Kim Jong Un’s absence: coup or cooped up?

13 10 2014

??????????????????????????????????????????????????????????????????????????????????????????????????????????????????????????????????????????????????????????????????????????????????????????????????????????????????????????????????????????????????????????????????????????????????????????????????????????????????????????????????????????????????????????????????????????????????????????????????????????????????????????????????????????????????????????????????????????????????????????????????????????????????????????????????????????????????????????????????????????????????????????????????????????????????????????????????????????????????????????????????????????????????????????????????????????????????????????????????????????????????????????????????????????????????????????????????????????????????????????????????????????????????????????????????????????????????????????????????????????????????????????????????????????????????????????????????????????????????????????????????????????????????????????????????????(By Belinda Cranston, ANU, 10 OCT 2014) Why hasn’t Kim Jong Un been seen for 37 days? All sorts of conspiracy theories abound. Are ankle problems the reason the North Korean leader is lying low, as reported by the hermit kingdom’s officials? Or is something more sinister at stake, like a coup?

It was hoped that all would be revealed on Friday, when celebrations marking the 69th anniversary of the founding of North Korea’s ruling party begin in Pyongyang.

The occasion would normally see the supreme leader on the podium of Kim Il-Sung Square, greeting a parade of workers and peasants passing by. But the North Korean leader has apparently missed this key political event.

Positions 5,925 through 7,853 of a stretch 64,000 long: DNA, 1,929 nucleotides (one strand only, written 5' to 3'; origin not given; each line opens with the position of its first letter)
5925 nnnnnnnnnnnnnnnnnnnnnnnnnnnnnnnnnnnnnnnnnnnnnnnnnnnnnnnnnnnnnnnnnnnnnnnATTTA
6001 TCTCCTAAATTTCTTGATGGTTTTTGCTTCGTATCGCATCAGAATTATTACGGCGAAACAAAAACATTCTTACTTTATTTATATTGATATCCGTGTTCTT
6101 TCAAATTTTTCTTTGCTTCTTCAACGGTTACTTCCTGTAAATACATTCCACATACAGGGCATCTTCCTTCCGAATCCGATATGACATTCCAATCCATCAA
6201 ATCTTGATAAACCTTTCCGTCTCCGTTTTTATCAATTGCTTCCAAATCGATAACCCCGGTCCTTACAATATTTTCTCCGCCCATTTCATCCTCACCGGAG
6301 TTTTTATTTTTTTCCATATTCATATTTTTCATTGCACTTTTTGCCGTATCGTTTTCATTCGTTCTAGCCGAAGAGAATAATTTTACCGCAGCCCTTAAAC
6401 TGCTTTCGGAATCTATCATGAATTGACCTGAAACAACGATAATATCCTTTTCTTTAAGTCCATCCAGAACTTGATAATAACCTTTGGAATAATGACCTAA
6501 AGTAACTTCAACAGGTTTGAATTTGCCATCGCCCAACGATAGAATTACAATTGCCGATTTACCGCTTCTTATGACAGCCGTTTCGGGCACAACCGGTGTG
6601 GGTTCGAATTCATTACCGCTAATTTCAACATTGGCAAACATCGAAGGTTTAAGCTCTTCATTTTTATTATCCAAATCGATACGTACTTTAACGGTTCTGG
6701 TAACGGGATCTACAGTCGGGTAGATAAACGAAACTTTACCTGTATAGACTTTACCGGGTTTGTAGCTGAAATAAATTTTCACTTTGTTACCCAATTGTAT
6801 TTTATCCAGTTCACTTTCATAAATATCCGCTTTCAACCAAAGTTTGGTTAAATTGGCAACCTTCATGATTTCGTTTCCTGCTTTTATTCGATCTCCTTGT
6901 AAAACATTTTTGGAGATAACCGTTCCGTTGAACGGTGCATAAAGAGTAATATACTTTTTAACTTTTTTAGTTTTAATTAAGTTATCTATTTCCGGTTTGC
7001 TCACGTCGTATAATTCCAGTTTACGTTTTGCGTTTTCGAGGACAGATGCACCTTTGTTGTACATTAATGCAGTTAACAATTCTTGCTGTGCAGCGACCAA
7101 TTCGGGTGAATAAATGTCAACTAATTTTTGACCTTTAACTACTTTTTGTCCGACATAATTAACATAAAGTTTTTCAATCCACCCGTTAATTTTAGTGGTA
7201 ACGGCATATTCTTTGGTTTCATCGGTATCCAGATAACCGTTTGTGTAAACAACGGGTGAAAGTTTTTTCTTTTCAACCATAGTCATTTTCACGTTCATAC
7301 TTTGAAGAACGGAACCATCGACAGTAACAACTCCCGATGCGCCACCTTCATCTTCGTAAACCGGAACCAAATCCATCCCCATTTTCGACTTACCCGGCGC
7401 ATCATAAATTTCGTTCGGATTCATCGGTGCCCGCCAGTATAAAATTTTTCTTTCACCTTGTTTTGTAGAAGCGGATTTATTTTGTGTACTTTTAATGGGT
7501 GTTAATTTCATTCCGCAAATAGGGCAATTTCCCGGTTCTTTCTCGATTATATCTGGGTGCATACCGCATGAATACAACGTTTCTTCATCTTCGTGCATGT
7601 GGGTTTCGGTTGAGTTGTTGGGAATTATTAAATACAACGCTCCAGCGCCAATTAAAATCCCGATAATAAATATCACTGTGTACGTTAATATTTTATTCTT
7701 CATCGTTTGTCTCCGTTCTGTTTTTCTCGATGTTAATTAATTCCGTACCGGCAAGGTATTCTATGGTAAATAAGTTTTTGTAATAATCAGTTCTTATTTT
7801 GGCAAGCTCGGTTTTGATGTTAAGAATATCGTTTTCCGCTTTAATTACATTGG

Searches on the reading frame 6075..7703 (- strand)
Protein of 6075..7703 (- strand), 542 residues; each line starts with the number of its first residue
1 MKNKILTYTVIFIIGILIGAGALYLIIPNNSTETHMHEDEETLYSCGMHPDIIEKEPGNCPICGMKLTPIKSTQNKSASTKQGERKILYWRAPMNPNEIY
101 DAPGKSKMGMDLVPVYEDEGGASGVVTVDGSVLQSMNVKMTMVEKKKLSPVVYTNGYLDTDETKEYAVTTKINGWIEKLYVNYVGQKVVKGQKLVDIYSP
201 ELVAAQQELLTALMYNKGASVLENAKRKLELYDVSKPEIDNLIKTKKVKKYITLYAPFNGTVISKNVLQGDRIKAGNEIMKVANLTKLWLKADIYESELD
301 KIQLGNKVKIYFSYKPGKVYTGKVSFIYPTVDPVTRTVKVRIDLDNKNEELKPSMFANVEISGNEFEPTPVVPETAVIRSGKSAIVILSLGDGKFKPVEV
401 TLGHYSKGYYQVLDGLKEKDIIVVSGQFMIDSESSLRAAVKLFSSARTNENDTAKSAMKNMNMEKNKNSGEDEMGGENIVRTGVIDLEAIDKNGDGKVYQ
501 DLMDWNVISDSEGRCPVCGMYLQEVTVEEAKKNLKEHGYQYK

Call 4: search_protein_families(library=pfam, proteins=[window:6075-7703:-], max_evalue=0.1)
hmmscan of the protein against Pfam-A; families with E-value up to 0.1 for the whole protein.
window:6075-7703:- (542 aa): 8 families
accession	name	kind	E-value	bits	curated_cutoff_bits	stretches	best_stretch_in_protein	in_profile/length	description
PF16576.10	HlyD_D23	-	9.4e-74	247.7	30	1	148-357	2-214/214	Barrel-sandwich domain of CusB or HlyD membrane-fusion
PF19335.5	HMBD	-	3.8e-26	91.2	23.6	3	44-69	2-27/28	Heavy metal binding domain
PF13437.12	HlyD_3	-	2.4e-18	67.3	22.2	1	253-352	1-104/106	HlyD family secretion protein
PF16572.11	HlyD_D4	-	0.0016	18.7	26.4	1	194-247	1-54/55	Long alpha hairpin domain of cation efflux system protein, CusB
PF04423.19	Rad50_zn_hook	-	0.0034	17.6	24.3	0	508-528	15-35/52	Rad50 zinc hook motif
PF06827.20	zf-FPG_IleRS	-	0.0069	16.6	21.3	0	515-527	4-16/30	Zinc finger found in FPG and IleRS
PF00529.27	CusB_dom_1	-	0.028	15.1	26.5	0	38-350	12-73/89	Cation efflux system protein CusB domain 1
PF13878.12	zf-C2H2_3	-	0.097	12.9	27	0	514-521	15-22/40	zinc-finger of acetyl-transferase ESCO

Speaking before the event, North Korea expert Dr Leonid Petrov, from the ANU College of Asia and the Pacific, said, “it will probably look more suspicious than ever if he doesn’t appear.”

Footage of Kim in North Korean media a couple of months ago showed the North Korean dictator limping.

At an occasion to mark the 61st anniversary of the end of the Korean War, on 27 July, he was unusually subdued, fuelling rumours he had suffered a stroke.

“If he did survive a minor stroke, maybe his left side is a bit affected by that,” Petrov said.

Kim is also said to have suffered diabetes, high blood pressure and obesity.

When he failed to show on 9 September for National Day commemorations, the rumour mill went into overdrive.

If an injury required a major operation, it was possible Kim was recovering in a wheel chair, a look he would not want to sport for fear of being perceived as weak, Petrov suggested.

It is also possible Kim is afraid of assassination. Late last year he reportedly arranged for his uncle’s execution, because he feared he was disloyal to the North Korean regime.

This year’s release of the American film, The Interview, a comedy about journalists on an undercover mission to assassinate Kim, has further fuelled rumours Kim fears for his life.

Petrov isn’t convinced, noting Kim’s many public appearances in the first part of 2014.